It is time now to address the topic of Intelligence and its role in behavior. In the 4D Model of Behavior I have included Intelligence in the Personality dimension since it is a stable personal trait.
As you will read in the following paragraphs, Intelligence is very likely the most important personal trait in humans. But before assessing the role intelligence plays in human behavior, we should first try to define intelligence.
Apparently it is quite easy to define Intelligence because whenever it comes into conversation somehow everybody understands what it is. I said apparently… in fact it is not so easy to give a comprehensive definition of this wonderful human trait. The best I could do in providing a simple clear definition is that intelligence is mental capacity of processing information.
For many years the popular culture has held different understandings of what “being smart” or in more scientific terms intelligence is. Not very long ago intelligence was confused with memory. People who were able to memorize large quantities of information were considered to be smart. But, as you may know already, this is false in the sense that intelligence is about processing information and not simply storing it in the brain.
Another source of controversy and un-clarity in what Intelligence is comes from the fact that (especially in the last 10-20 years) there was an inflation of types of intelligence. The most widely spread is Emotional Intelligence, but by far is not the only one. Without saying that all these types of intelligence are artifacts to sell books and publish scientific articles, I would say that we should not ignore intelligence as a general trait.
I assume that another source of the inflation of types of intelligence is the natural desire of each individual to be smart or intelligent. To put this a bit differently, each individual wants to be able to say that “I’m not very high on IQ (intelligence), but I am high on that type of Intelligence (let’s say emotional)”.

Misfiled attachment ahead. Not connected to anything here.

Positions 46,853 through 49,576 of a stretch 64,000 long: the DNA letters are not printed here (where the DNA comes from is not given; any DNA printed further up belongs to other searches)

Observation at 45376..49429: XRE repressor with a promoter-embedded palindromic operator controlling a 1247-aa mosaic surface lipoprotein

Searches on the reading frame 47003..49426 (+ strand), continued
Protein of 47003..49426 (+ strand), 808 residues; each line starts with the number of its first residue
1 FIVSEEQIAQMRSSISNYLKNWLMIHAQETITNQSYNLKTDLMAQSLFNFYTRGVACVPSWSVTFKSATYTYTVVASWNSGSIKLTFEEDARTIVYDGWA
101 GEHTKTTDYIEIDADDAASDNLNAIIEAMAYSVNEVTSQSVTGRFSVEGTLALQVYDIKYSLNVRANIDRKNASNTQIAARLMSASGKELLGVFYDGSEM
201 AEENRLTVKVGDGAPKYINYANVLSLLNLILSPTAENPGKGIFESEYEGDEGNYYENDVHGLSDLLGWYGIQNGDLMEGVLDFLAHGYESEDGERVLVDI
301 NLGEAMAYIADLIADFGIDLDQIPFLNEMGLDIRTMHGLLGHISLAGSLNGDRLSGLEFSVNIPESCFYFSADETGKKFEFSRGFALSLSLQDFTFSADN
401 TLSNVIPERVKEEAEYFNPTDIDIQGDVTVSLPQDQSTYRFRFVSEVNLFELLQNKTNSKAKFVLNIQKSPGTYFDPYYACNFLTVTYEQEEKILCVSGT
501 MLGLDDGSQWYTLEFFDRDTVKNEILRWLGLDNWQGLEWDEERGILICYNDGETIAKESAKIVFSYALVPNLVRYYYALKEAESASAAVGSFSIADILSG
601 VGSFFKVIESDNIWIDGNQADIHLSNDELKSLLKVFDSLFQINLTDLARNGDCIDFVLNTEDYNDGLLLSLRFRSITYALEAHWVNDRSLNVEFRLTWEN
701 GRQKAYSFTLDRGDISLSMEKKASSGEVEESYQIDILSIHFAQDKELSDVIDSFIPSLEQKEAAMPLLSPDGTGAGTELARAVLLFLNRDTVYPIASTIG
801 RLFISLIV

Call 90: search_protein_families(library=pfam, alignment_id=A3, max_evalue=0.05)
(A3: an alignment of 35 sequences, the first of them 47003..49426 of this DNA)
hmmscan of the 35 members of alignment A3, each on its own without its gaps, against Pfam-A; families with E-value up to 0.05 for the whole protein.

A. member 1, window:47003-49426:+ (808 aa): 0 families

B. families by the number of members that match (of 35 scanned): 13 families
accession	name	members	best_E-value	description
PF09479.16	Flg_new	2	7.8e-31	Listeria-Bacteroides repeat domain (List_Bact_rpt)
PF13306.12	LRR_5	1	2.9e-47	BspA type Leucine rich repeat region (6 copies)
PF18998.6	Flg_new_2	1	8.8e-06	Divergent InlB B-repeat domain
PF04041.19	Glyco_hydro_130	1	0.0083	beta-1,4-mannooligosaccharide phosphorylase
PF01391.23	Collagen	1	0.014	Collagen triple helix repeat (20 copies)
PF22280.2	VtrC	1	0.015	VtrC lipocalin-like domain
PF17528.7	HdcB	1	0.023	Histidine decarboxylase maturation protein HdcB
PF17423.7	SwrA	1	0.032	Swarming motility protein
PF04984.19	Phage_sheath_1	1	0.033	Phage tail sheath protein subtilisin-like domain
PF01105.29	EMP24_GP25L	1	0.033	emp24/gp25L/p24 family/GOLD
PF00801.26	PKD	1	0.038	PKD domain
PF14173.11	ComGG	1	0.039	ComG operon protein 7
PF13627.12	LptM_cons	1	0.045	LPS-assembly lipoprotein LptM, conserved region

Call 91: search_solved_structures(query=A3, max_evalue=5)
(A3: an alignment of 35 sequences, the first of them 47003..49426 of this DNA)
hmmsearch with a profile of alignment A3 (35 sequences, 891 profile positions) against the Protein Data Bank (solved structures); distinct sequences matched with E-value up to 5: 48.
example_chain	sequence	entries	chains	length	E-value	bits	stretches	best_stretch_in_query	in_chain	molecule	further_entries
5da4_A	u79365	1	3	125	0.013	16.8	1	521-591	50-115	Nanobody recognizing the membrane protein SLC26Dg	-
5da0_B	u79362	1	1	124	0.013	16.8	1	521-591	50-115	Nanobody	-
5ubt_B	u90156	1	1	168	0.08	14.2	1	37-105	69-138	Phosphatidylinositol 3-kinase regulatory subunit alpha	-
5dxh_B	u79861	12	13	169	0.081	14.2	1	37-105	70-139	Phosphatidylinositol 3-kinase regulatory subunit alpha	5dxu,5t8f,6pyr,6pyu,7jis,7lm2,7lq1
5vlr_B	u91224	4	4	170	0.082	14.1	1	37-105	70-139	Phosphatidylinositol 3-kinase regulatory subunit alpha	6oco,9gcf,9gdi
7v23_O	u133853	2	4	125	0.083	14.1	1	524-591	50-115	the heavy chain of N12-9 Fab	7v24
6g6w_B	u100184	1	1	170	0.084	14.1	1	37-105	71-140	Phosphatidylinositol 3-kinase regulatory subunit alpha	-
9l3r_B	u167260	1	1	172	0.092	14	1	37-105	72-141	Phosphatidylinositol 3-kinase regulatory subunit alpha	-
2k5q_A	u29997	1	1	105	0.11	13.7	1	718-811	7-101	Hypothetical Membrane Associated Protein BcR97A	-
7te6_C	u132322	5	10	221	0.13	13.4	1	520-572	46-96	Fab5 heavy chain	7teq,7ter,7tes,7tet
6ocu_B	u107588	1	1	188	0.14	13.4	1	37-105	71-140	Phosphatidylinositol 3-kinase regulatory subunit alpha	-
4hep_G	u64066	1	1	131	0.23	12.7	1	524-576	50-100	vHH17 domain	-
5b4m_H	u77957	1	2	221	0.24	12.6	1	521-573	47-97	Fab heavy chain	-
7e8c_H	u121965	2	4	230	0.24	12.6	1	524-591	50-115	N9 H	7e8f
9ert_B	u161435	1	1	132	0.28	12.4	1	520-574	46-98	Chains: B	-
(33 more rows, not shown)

I have news for all of human kind! With a probability of about 70% you are average… ok… I’ll make a concession. If you are reading this, there is a good chance that you are above average intelligence, but not too far from the average.
Coming back to the simple definition of Intelligence – metal capacity to process information – we have to acknowledge that because there are different types of information there are multiple sides of intelligence. Let’s make this a bit clearer. In school people are taught two types of information – verbal and quantitative (numbers). This means that intelligence comprises of processing verbal information and well as numeric – quantitative information. By numeric I mean numbers, abstract expressions and formulas. At the same time, people have not evolved in a library or in a math classroom. A lot of information we have to deal with is visual and spatial, implying that intelligence includes processing of visual-spatial information.
Now that we’ve managed to get a general idea of what intelligence is, let’s go back to the fact that intelligence is a personal trait. This means that everyone has it and at the same time there are individual differences in how much of it each individual has of it. This takes us to the field of psychometric measures or in other words IQ tests. There are several IQ testing methodologies and I don’t want to go into detail on them. What you should take into account is that all these tests measure the extent to which a person is able to process information.
As a funny note, if you want to get a higher IQ score, the best thing you can do is to take the test again …
At the beginning of this post I have mentioned that Intelligence is very likely the most important personal trait of humans. Starting from the beginning of the XX-th century intelligence has been extensively studied and there are some irrefutable conclusions that have been drawn.
First, IQ is the single best predictor of job performance. Simply put it, smarter people perform better at their job. Moreover, the more complex the task is, the higher the predictive value of IQ is in task performance. In other words, IQ predicts better job performance for complex tasks that it predicts it for simple tasks.